Thursday, February 23, 2017

PANDA RECORD: THE 300,000TH NATURAL POWERED CAR PRODUCED IN POMIGLIANO

Yet another record for two Fiat Chrysler Automobiles stars: Panda – the ageless best seller of the Fiat brand, leader of the A class in Europe in 2016, with nearly 15% share, up 1.4% compared to 2015 – and the G. Vico di Pomigliano d’Arco plant, winner of several awards after its full renovation completed in 2011. Manufactured in the plant near Naples, the 300 thousandth Panda Natural Power has been celebrated by staff and is destined to be used in many events, beginning with the forthcoming International Motor Show in Geneva.
No other methane-powered car in Europe has the Panda’s numbers. It was the first mass produced CNG car, and from 2007 to date, has been the best selling methane car in Europe. During the same time period, behind the Panda is another Fiat car: the Punto.
The record-braking Panda is a white Lounge, which will be on show with a custom made livery. Equipped with a two-cylinder TwinAir Turbo Natural Power engine, with dual petrol - methane fuel, it develops 80 HP (59 kW) and consumes 4.5 litres of petrol or 3.1 kilos of methane (per one hundred kilometres of combined cycle), with minimal CO2 emissions: 106 g/km when using petrol and 85g/km when using methane. Compared to petrol, methane reduces CO2 emissions by 23 per cent and nitric oxide emissions by 52 per cent.

FCA has been the leader in Europe for petrol-methane dual fuel vehicles for twenty years, with over 700 thousand sold vehicles and a range of six Fiat brand models (Panda, Punto, Qubo, Doblò, 500L and 500L Living), one from Lancia (Ypsilon) and four from Fiat Professional: Fiorino, Doblò Cargo, Ducato and Ducato Panorama.
In order to obtain real benefits in air quality, and thus sustainable mobility, we need to continue working on combined traditional and alternative technologies, keeping in mind the specific rules of each market. Among these, methane has the potential of being a renewable source thanks to biomethane, a fuel with high development potential. Biomethane denotes a bio-gas that yields a concentration of methane after a refining process (from urban, agricultural of farming waste), so that it can be used as bio-fuel for engine vehicles just like natural gas.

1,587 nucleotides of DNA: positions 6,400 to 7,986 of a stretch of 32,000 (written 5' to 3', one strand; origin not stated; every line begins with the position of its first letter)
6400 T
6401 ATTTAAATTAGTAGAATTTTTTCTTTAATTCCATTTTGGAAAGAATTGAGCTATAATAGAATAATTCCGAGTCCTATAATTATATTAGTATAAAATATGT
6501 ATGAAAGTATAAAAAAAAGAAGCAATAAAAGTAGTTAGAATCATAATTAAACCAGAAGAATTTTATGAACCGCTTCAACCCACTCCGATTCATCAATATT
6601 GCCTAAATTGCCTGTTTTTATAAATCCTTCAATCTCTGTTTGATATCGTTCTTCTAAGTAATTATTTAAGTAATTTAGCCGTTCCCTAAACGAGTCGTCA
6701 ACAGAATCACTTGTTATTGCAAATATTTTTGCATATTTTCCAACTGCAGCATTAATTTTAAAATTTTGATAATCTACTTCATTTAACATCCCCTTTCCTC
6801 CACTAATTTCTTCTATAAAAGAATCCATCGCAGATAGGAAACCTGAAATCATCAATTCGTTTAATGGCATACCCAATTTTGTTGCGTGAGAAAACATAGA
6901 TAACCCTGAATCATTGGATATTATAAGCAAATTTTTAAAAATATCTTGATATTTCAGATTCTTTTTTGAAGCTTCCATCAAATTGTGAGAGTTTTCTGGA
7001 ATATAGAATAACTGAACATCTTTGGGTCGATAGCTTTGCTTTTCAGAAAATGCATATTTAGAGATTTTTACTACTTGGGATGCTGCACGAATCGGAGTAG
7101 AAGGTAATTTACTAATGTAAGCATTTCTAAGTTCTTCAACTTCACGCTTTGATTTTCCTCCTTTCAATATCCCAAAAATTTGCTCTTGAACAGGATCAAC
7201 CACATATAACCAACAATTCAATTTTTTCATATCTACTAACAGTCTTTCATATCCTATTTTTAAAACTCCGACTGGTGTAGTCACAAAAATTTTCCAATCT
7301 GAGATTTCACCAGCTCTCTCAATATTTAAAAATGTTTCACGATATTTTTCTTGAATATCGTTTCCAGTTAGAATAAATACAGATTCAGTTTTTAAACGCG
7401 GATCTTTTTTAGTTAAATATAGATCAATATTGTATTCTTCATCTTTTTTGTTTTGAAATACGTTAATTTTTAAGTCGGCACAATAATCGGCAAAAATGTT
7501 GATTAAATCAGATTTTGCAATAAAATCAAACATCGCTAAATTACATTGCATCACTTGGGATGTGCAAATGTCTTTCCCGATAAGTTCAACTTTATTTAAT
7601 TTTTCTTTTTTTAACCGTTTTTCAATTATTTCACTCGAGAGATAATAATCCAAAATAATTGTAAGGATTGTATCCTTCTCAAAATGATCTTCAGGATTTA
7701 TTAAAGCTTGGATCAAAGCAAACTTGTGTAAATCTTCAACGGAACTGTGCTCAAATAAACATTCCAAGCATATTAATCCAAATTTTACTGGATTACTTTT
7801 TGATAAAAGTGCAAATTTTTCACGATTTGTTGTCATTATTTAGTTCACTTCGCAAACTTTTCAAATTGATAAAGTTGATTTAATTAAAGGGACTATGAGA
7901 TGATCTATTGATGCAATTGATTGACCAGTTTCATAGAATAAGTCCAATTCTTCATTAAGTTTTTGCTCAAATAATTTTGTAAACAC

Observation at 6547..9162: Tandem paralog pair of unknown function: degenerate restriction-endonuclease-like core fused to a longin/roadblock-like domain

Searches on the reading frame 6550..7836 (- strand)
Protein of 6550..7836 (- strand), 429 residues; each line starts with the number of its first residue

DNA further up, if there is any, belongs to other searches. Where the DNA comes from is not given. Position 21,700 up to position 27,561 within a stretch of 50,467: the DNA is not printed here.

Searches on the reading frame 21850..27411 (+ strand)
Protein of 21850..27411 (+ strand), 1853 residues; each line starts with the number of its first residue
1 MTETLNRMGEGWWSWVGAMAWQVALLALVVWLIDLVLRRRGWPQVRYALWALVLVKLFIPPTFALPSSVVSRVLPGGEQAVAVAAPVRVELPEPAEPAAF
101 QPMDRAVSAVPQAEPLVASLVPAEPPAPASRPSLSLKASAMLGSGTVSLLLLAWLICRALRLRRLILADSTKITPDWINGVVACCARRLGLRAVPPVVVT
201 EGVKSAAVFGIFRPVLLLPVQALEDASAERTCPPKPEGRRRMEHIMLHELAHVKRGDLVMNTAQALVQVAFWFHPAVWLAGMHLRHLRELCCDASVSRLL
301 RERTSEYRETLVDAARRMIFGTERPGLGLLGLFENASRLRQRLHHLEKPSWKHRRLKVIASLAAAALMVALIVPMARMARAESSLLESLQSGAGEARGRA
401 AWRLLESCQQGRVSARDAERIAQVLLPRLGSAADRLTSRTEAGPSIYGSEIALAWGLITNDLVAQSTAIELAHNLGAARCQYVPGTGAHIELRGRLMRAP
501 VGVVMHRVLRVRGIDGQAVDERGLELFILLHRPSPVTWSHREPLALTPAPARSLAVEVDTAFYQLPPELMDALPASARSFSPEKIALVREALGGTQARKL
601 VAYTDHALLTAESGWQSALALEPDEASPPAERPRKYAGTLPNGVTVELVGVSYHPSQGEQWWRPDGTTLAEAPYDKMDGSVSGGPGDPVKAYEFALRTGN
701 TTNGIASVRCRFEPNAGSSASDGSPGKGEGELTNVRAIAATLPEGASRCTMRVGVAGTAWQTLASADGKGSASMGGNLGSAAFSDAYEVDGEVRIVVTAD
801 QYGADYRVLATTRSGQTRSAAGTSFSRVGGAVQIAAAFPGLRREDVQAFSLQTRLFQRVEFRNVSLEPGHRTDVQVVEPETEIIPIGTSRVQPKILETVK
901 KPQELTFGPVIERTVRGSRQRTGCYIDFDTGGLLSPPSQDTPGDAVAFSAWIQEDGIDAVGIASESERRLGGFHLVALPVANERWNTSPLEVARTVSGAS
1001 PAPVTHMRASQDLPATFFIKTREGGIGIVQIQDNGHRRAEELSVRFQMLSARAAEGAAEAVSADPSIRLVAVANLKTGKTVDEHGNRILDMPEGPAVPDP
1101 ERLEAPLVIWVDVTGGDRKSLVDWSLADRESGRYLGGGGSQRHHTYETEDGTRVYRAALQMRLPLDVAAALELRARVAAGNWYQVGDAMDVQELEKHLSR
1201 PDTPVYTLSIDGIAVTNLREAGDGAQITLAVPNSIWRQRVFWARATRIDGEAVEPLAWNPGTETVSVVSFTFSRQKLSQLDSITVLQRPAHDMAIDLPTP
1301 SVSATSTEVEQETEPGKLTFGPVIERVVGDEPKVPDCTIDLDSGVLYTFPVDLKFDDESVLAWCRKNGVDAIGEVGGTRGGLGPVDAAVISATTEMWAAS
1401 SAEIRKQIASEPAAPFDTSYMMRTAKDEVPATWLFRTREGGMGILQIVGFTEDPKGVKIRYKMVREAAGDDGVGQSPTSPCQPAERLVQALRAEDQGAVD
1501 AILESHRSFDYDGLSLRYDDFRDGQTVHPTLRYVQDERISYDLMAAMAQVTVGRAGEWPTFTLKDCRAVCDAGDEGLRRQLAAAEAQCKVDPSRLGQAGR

Biomethane produces 20% less CO2 emissions than petrol. The real advantage of biomethane becomes clear when we consider the full life cycle of this fuel, the so called “well-to-wheel” cycle. In this case reduction in CO2 emissions can exceed 95 per cent, depending on the original raw material: biomethane fuelled vehicles produce the same amount of CO2 as electric cars using renewable source energy. If we consider a 40% methane-biomethane mix instead, its CO2 emissions are the same as those of an electric vehicle using energy from the energy mix of European production plants.
Like all other Fiat Chrysler Automobiles methane models, the Panda Natural Power is already biomethane compatible.

The Pomigliano d’Arco began production in 1972 with the Alfasud model. Over the years, its production lines churned out many models of Alfa Romeo (33 and 155, 145 and 146, 156 and 147, GT and 159) until November 2011, when Panda production began, reaching 830 thousand cars since then. In 2012, the plant obtained a Silver award in the World Class Manufacturing certification programme, as well as the Automotive Lean Production Award as Best in Europe. In 2013 – only a year later, and still within the WCM programme – the plant was certified at Gold level. A new international accolade was obtained in 2014: the Lean and Green Management Award, a testament to the progress made in optimising all “resources” needed to produce cars. The G. Vico plant continues its drive to reduce the environmental impact of production via continuous improvements, including responsible consumption of energy and water, and quality air and waste management.
Finally, the plant is often visited by technicians and researchers (not just from the automotive industry), keen to study its technologies and efficiency.

Thursday, 23 February 2017

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